“Aa Dekhen Zara” – I can’t help remembering this movie when I sat to write this blog. Though this was not a Box Office favorite, this movie spoke of how the lead Hero found his grandfather’s invention which had the ability to take a picture and predict the future. Imagine if you had that power to predict the future and take corrective steps today to proactively manage the future.
Careful what you wish for!
In our new Global Leadership Forecast 2014|2015 we asked HR professionals like you, if they felt that their roles have evolved over the past few decades and here are some interesting findings.
I have personally witnessed at least two dozen conversations if not more over the last several years on “HR having a seat at the table.” Between the 50’s and 90’s the role of human resources was more of a “Personnel Management” who was more of a reactor, but in the last decade and a half, a new word “HR Business Partner” was coined, famously known as HR-BP. This person acts as an important link between HR and different business units. Organizations have spent a fortune to move the HR-BPs from being an “order taker” to the one who can partner and ask questions connected with the business need and help address HR issues of that department more efficiently. The role of a partner is very different from that of the reactor’s role which was more around only managing policies, compliances and payroll.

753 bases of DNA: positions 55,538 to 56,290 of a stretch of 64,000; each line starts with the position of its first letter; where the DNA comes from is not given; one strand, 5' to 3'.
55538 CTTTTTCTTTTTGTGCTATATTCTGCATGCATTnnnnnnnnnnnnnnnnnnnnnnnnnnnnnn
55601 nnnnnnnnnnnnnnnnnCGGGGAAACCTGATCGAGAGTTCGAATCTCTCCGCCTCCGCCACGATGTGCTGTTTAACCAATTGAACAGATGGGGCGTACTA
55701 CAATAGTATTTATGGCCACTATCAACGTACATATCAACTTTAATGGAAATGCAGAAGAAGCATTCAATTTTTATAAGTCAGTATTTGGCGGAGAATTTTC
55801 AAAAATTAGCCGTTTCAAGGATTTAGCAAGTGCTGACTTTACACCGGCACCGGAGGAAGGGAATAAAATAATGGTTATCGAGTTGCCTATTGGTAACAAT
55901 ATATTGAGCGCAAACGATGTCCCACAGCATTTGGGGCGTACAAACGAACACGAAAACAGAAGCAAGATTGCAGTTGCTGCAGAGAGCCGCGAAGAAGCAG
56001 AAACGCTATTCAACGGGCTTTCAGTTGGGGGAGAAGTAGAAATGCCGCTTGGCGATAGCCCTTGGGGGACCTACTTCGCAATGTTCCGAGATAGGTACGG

The good news - we found out that only 24% of HR professionals in India label themselves as reactors. Interestingly this number is not far off from what HR professionals responded globally. In India ‘Small and Medium Enterprise’ is a dominant segment and many Indian business houses have started adopting sophisticated HR practices but there is a long journey to cover and still scope to improve overall as this role is increasingly on a decline with the evolving role of HR. Around 59% saw themselves as partners. This role is here to stay for some time as I see many organizations are still investing in this skill for their HR-BPs. A common gap that organizations find with this role is their ability to influence others and ask business specific questions that help understand the impact of their deliverables.
So, where did the remaining 17% go?
We at DDI would like to label this new role as anticipators. These professionals like to anticipate the future. Wonder if they saw the movie before? They have taken a step ahead and are setting the table rather than having a discussion about earning a right to sit at the table.
The anticipator does two things differently from their fellow colleagues who are reactors or partners. First, the probability of them being involved in the strategic planning process is very high. They know that talent planning is an integral part of business strategy and it cannot be disconnected from the business strategy. Research by PWC shows a strong link between business strategy and leadership capability building. They are inseparable from each other. Second, they are likely to use predictive talent analytics more often to help them take people decisions. I hear anticipators say “Aa Dekhen Zara”, how can we work on your talent today to help realize the business strategy in the short to medium term.